Dog Blog

Tuesday, June 28, 2011

It's another wintry summer day, but I'm glad the weird weather held off for Sunday's Seersucker Ride, the summer version of the Tweed Ride.  Last Sunday morning, close to 150 cyclists arrived at Temple Coffee on vintage bicycles, some toting their dogs in baskets or trailers.  Most of us were dressed in vintage clothing, which was supposed to include seersucker.  I haven't owned anything made of seersucker since the 1960s, and I didn't have a clue where to look for any seersucker attire on short notice until I thought of the SPCA Thrift Shop.

I had gathered up some donations to drop off, so I did a little seersucker shopping while I was there.  As luck would have it, I found a Bermuda shorts and jacket ensemble that was a perfect fit.  I looked pretty natty for the occasion wearing that and my stylish new Yakkay bike helmet, which looks like a hat but is actually "brainwear" with a colorful fabric cover that can be changed to suit your mood or the season.  Never mind that my seersucker suit was 100% Polyester rather than cotton, as it would have been in the early 20th Century.

Everyone socialized and admired one another's retro duds and bikes, which included a penny farthing and lots of bikes from the 40s and 50s, as well as some Electra bicycles, which you can hardly tell aren't vintage until you look more closely.  It was quite a photo op (more photos to come).  Revolution Wines sold boxed lunches for $10, which was fortunate since I didn't know that we were going to be riding to William Land Park for a picnic.  I'd heard about this event at the last minute, so there wasn't much time to prepare.  After our social hour, we all headed out for a ride through the town, which was the most fun I've had in ages. The Wire Terrier riding in the front basket of the bike beside me obviously agreed.  I'm sure my face must have looked as happy as his, and by the end of the day I'd be panting, too, in my Polyester cyclewear.  Another fellow was hauling a cello behind his bike.  He was one of the band members who would be playing lively music for us at the park.

A bright chorus of bike bells chimed as drivers honked friendly greetings and people waved to us as we pedaled leisurely through the streets of Sacramento.  This was a good experience for my husband, who is more of a speedster.  The slower, gentler pace and civility amongst our group was the perfect panacea for stress reduction in an increasingly stressful world.  What is a better stress-buster than a lazy Sunday afternoon bike ride?  This is something my family always did when I was growing up, either by auto or bicycle.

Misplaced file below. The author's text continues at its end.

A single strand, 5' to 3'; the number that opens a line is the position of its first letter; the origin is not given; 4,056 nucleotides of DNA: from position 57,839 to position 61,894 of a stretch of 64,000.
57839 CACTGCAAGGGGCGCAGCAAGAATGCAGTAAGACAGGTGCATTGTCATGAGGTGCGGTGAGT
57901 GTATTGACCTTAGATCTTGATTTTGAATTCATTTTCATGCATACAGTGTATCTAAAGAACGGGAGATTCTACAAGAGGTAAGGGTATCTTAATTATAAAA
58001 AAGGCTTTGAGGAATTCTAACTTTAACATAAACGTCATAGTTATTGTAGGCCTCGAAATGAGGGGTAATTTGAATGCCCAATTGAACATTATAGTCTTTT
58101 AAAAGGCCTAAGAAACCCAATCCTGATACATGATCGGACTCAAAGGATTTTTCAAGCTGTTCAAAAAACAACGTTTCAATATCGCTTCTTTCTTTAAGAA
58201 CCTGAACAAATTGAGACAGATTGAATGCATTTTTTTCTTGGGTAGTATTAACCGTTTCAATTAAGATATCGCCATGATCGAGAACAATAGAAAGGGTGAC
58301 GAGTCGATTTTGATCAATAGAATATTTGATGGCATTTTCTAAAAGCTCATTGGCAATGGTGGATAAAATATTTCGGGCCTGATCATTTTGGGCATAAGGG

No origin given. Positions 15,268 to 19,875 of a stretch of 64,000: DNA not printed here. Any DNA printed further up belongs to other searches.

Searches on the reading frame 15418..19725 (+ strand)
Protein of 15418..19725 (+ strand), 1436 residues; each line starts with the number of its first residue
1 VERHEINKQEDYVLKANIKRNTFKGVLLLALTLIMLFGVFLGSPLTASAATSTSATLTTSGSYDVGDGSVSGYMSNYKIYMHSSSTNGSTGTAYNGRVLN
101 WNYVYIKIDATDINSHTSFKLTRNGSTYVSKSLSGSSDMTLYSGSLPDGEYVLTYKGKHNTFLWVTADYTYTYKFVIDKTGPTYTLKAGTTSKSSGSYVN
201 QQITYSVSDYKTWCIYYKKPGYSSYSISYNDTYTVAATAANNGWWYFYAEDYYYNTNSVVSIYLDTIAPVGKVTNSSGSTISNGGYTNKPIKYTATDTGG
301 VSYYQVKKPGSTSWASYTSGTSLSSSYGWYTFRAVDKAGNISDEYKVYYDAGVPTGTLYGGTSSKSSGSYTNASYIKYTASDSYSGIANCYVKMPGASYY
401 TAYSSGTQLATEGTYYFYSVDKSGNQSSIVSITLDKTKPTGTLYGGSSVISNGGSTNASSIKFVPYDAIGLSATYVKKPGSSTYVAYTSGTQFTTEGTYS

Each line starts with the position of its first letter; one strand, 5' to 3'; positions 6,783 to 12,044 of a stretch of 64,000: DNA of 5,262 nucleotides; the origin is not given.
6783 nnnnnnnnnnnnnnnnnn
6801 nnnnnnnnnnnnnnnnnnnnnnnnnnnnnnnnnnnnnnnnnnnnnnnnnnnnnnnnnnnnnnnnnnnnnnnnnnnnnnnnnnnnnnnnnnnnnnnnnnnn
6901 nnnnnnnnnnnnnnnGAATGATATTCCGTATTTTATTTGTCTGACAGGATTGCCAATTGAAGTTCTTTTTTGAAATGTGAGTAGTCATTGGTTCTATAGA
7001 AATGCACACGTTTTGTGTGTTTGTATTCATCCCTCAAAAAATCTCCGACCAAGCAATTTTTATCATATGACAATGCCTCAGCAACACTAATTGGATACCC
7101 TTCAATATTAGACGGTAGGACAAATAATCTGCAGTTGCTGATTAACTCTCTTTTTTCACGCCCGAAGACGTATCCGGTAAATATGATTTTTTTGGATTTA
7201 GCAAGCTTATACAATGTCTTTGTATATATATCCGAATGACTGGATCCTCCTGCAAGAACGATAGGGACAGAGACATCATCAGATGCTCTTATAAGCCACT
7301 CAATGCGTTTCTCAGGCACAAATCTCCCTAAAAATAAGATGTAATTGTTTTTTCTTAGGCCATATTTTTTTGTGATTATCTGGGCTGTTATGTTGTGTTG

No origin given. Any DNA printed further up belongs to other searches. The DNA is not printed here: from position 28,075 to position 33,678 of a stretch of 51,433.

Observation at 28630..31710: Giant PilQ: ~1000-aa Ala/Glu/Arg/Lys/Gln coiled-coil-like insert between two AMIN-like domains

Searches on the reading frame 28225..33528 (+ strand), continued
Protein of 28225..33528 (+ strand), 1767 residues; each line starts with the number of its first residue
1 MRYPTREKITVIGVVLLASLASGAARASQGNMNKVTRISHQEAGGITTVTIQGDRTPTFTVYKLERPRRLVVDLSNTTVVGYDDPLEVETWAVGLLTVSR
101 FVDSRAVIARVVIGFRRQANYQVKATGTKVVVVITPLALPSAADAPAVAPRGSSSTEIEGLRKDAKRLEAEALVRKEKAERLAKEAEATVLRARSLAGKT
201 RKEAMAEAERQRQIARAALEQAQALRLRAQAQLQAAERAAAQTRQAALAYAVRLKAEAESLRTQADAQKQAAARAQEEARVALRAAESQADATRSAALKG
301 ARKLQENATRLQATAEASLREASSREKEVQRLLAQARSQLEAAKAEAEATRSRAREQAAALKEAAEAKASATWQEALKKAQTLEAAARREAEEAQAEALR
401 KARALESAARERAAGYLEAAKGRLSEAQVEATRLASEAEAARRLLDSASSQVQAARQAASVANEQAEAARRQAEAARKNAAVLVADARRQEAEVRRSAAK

Once we reached the park, everyone found a spot on the shaded grass in a verdant urban forest (Are you reading this, Army Corps of Engineers?) to arrange their lawn spreads and set up for their feast.  This was especially pleasant for me because some of my fondest early childhood memories are of picnicking with my parents at William Land Park, riding the carousel, leaping fish and boat rides at Funland, and feeling the assurance of my strong Texan father's steady hand bracing his little girl in the saddle as I rode around the circular roped path of the Pony Rides.  I felt as though I'd been transported back to a gentler century, when people seemed kinder, happier, and more cultured.  One group had transported a portable vintage tea table, an English china tea service, and a wind-up record player that squawked Sing, Sing, Sing in 78 rpm.  When I heard the wail of a train steam whistle, coming from Old Sac, I could easily imagine I was cocooned in some kind of time warp, if just for an hour or two.  The sound of a cell phone ringing spoiled my blissful daydream and jolted me back to the present day.   

We were treated to some scrumptious cupcake samples, and for $3.00 we could buy a Popsicle, which was such a cool delight on a warm day.  My seersucker suit was making me sweat like the pig that knows he's dinner, and my husband and I were getting weary from standing so long, since we'd brought nothing to sit on.  We ate our boxed lunch while standing.  The rest of the group would ride on to Crocker Museum for more refreshment and then end up at DeVere's Irish Pub. I really hated to miss that, but the two of us headed back to Temple Coffee, where we ordered some cold drinks to chill out, then rode back to where our car was parked.  The ride back was not quite so leisurely with my husband well in the lead of our two-person peloton.  I had the same view I've had ever since we've been riding bikes together.

According to my odometer, we were actually only peddling for an hour on the Seersucker Ride, but it was a memorable afternoon enjoying Sacramento's growing bike culture.  I would like to see Sacramento to give Davis some real two-wheeled competition, not only in events like this one and the adoption of a true bike culture in our city, but also in bike safety.  We don't need any more Ghost Bikes like the ones near Sac State.  I hope that the Give Me Three campaign is successful, so that cars give bikers some respect.  Not all the motorists we encountered were courteous, even on a quiet Sunday afternoon, and some cyclists in our group ran a red light, which is a good way to end up a Ghost Bike.  

BUI, though)--and something to sit on comfortably while we eat it.  I'm searching for a vintage bike, too.  I'd love to find my old forest green/cream Montgomery Wards Hawthorne.  Stylish as it may be, I may skip wearing the Yakkay, unless the weather is like it is today, since this helmet doesn't seem to vent as well as a Giro.  And next year my seersucker will be made of 100% cotton!  Meanwhile, I'll be searching for that and some tweed to wear in November for the Tweed Ride.    



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